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6 Benefits That Children Experience from Knitting

Have you taught a child how to knit? Maybe you taught your own children/nieces/nephews, your friends’ children, at a school, a daycare, or maybe you volunteered at an after-school program. If you’ve had this experience, then I’m sure you’ve seen just how beneficial it can be to get yarn and knitting needles into those little hands. Montessori schools teach children how to knit from a young age, so they learn how to focus better; they learn patience and self-soothing techniques. It would be amazing if more schools could integrate this valuable skill to children.

Check out these 6 benefits of children knitting that may surprise you.

Mathematical Skills

Counting stitches, counting rows, adding stitches, working the math of gauge — these are all techniques in knitting that help you and the little ones improve math skills. With any knit, kids will build on their techniques in multiplying, adding, measuring, etc. This is a great way to help children develop a love for math, without them even knowing.

Problem Solving

As we all know, knitting requires following instructions, reading, and troubleshooting, all components of problem-solving. For any child, these are great traits for them to develop. Of course, mistakes happen in knitting, and these mishaps provide a great learning opportunity for your child to discover how the mistake occurred and how to fix it.

Courtesy of "People Knitting: A Century of Photographs"

Courtesy of “People Knitting: A Century of Photographs”

Breaks the Need for Perfection

We all make mistakes in knitting. When you learn from an early age that it’s about the journey not the destination, you become a happier adult. Kids need to be taught that it’s okay to NOT be perfect. When kids can create an imperfect product and still love it because they made it, their confidence level goes through the roof.

Motor Coordination

Knitting requires a high level of hand-eye coordination and precision. For the child, this activity will improve their ability to coordinate between what they can see and what they can do, similar to sports. Getting a handle on their hand-eye coordination is a great bonus for their development. Kid’s make a huge developmental leap in motor skills between six and seven so that’s a great age to start.


Courtesy of "People Knitting: A Century of Photographs"

Courtesy of “People Knitting: A Century of Photographs”

Encouraging Creativity

Knitting is obviously a great outlet to get children’s creative juices flowing, enhancing their creativity in a very simple way. It’s as easy as having them participate at every point of the project — from what type of fiber and color they choose, to the type of garment or stitch they would like to knit. It’s fine to give a kid some guidelines to follow, but let them take the lead and I guarantee they will surprise you!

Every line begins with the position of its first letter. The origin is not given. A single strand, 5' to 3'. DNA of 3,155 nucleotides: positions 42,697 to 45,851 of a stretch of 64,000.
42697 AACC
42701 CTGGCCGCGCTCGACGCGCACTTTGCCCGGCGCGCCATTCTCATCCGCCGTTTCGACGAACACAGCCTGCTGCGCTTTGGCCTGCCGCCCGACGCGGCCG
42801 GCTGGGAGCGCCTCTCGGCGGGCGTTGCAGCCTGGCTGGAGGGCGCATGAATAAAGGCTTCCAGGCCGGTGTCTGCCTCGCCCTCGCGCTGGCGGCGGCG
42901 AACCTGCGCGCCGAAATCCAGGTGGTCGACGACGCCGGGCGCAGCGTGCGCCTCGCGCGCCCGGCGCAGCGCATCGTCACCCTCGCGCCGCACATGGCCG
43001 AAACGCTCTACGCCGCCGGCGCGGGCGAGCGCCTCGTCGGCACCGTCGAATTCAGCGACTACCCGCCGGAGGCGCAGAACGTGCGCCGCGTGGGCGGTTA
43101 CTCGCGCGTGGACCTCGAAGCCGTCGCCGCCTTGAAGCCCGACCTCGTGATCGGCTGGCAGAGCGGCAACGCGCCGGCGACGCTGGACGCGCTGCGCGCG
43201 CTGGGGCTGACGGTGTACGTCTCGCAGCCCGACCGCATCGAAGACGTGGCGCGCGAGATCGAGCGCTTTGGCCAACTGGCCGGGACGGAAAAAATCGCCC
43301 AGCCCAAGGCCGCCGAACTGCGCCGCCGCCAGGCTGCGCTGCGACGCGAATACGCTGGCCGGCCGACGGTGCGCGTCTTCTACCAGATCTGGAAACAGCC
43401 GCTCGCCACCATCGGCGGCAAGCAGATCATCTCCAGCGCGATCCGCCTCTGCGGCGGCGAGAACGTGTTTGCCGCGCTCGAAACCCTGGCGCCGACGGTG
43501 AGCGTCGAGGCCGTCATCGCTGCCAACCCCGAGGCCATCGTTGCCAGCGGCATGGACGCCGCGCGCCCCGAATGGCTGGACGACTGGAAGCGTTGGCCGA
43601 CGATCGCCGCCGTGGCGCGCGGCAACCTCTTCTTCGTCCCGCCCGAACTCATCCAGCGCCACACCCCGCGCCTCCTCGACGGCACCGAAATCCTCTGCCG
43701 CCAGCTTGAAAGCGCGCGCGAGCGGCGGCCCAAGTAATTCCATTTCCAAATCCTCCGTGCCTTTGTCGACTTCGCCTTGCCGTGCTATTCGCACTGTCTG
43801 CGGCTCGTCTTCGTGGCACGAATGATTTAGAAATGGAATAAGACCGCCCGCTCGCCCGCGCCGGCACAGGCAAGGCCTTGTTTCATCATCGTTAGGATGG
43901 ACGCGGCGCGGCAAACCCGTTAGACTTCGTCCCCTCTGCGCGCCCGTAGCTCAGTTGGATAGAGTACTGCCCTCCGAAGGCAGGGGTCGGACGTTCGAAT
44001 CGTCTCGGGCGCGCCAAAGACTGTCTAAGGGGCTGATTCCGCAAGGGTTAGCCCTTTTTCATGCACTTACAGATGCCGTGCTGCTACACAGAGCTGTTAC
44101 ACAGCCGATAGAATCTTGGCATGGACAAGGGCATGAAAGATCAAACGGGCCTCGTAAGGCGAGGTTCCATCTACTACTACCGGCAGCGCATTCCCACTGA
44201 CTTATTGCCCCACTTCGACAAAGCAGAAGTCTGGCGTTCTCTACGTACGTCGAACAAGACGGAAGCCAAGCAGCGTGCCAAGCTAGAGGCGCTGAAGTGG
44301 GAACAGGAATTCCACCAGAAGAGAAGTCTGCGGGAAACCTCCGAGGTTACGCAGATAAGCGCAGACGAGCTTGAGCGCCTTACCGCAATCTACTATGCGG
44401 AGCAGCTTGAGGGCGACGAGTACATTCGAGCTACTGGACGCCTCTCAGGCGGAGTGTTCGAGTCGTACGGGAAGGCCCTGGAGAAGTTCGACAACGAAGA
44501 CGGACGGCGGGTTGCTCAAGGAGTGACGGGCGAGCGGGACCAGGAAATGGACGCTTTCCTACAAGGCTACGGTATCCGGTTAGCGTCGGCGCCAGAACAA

Teaches Patience

As the saying goes, “patience is a virtue” and what better way is there to teach children this truth than with knitting? We all know the excitement we feel when finishing a project; sharing this experience with kids will not only establish a sense of patience but also a sense of achievement.

These are just a few benefits that children may experience from knitting, but there are tons more! One benefit I didn’t mention is that creating a project together can easily become a touchstone of their childhood memories. Not to mention, the finished project will be a tangible item of that great time in their life!

Looking to advance your knitting skills? Visit my YouTube page, I share tons of tutorials that will help guide you through your knitting journey. These tutorials aren’t aimed at kids. However, as they mature into seasoned knitters, they may become useful sooner than you think.

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  • Shanna Rust November 22, 2019   Reply →

    I am grateful I learned to knit when I was 11 years old. I am wondering if there is a pattern for the hats and cowls in your picture for this blog post. They are beautiful.

  • Barbara September 5, 2021   Reply →

    Waldorf schools teach knitting as part of their curriculum, as well. My daughter is a Waldorf teacher.

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